There is also the possibility of hypertext links. As Jim Burnesley said in 1991 in the internet 'everything iis connected to everything'.
He then went on to list the different sorts of internet communications to emphasise how quickly everything has changed:
Mid 1990s - first emails
1997/987 First chat rooms
(2000 mobile phone texting)
2002 - first Msm messaging)
2003 - blogging.
These are the approximate dates the different communications first became popular and widely available.
Blogs, he says (after a quick explanation of what they are which I think I needn't give in this context!) quickly become focused and bloggers find other bloggers with similar interests. I nodded my head again here. It also gives the linguist a chance to see something quite extraordinary; that is language in its 'naked form' (i.e. how it is used with no interference from editors). There has been nothing like this since Chaucer's time. Chaucer wrote language as it sounded (just as in my competition in fact - only 10 days left now) and was inconsistent in spelling since Chaucer used several different scribes (some of them were Dutch, apparently, which is why extra letter were put in some words - like the 'h' in ghost).
David Crystal also says that different styles are adopted by different age-groups; older people tend to be more careful while younger people break rules although they are still understandable. Punctuation is sometimes lost (as in Anglo Saxon), with word spaces can be left out for instance, and these mistakes are all made in the public arena and recorded forever. He emphasised this, and I think I was not the only one who found this disturbing. Somewhere all that we release to the internet is recorded - every email, every blog, every website text...
He says that although the internet has brought few new words to the English language (only 500-600) and there has been no major revolution in grammar - there has been a revolution in style, opportunity and expression.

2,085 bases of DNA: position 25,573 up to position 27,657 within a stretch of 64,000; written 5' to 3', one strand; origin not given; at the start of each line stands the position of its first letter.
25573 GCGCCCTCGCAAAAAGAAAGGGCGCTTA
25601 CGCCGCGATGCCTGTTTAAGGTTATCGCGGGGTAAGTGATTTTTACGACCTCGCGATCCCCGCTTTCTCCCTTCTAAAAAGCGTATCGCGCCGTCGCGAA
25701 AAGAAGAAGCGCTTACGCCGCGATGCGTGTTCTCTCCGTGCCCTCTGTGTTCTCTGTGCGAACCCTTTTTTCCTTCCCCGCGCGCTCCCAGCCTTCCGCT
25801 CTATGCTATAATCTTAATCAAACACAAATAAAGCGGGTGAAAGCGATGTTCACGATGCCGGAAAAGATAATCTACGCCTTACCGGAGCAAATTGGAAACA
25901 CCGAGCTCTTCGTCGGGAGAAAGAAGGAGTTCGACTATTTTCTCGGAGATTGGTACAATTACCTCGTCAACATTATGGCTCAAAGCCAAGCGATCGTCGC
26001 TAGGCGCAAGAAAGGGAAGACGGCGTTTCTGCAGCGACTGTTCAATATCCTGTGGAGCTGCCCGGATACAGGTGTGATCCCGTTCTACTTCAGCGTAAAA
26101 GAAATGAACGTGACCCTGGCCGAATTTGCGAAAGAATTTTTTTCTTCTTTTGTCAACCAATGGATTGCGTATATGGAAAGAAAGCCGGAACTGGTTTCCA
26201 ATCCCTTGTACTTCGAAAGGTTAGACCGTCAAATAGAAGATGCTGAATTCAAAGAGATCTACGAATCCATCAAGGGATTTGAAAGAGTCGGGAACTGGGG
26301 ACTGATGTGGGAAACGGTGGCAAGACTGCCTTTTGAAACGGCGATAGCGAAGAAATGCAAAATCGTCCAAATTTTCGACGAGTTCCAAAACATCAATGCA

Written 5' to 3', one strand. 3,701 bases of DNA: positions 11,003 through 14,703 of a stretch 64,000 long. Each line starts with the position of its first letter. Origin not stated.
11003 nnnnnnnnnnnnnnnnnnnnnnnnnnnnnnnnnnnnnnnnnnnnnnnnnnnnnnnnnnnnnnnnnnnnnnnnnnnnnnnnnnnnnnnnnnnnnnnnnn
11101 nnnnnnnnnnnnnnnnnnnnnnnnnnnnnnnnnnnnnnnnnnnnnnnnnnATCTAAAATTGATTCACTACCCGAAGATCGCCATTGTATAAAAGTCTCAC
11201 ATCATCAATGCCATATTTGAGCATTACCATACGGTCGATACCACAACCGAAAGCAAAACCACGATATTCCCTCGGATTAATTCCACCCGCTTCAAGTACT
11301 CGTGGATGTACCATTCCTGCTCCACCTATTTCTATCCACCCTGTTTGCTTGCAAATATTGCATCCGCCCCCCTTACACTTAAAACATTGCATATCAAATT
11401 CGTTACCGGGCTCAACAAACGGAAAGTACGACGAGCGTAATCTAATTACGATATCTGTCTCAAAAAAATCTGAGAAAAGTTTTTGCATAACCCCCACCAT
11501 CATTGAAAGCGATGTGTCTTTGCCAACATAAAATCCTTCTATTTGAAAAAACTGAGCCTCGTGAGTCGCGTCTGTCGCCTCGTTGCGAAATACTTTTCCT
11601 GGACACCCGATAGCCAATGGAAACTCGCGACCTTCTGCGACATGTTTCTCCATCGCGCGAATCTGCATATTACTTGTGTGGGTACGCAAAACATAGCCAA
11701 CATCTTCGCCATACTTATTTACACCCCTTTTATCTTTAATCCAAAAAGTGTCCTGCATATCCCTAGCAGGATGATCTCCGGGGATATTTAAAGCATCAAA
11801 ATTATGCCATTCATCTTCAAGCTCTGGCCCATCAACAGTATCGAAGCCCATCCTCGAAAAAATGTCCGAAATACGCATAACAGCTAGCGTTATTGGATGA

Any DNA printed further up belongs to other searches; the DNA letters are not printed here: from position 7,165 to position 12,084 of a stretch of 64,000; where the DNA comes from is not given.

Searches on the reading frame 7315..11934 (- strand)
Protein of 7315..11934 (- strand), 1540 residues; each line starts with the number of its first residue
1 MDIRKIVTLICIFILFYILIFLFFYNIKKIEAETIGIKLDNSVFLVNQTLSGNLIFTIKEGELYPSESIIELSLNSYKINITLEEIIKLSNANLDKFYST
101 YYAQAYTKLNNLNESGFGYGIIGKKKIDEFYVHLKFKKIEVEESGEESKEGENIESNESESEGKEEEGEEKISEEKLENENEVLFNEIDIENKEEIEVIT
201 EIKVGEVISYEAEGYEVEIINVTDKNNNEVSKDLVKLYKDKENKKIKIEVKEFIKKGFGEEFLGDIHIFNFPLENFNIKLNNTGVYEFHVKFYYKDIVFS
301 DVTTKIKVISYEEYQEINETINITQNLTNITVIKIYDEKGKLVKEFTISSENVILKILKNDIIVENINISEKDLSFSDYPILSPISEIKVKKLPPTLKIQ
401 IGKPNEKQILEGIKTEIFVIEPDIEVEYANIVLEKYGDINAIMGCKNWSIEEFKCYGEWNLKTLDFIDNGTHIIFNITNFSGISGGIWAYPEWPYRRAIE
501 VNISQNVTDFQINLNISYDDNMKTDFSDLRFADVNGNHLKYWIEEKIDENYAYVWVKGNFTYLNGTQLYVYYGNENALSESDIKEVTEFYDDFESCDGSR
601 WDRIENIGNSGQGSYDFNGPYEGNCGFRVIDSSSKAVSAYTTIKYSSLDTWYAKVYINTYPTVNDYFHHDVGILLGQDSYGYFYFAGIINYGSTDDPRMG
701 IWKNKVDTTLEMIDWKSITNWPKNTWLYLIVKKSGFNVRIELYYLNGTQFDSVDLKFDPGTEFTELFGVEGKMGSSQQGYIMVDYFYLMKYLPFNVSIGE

The next five years will bring even more changes than the last five years. He expects the auditory revolution will be the next big change. Also other languages will gain a larger share - in 1997 80% websites were in English by 2003 less than 50% were in English. Continents such as East Asia (China), Africa and South America will 'join in' and there will be more sites in Spanish and Mandarin. Eventually the internet will reflect the ratio of languages in the world and a third will be in English.
The internet will help to keep endangered languages alive. 50% of languages are in danger of extinction and the internet is a boon; both enabling individual speakers to keep in contact even if distant, and being of big interest to teenagers - a vital aspect in keeping the language alive. For instance there are many sites in Welsh and this is helping to preserve the Welsh language with some success. Which reminds me - I really must try again to log on to that Lampeter on-line site and go over my Welsh. So many resolutions - so little time.
The talk finished with the usual answers and questions. One of the most interesting comments was from an English teacher who is also an examiner. She said that they were sometimes told by some exam boards to turn a blind eye to children in examinations who used the abbreviations commonly used today in text messaging (David Crystal had commented earlier how extraordinary it was that this language of abbreviations has grown up among the young). His comment on this was interesting. He said that part of growing up was to acquire a stylistic range and learn how to use language appropriately. I nodded my head again...
Unfortunately the bookseller, who normally attends these events, did not appear. I expect he has a good reason - he is normally quite reliable. However this did mean I got massive kudos lumbering up with that great well-thumbed Encyclopaedia of Language I bought so many years ago. It is now adorned with Professor David Crystal's signature, so I am very proud.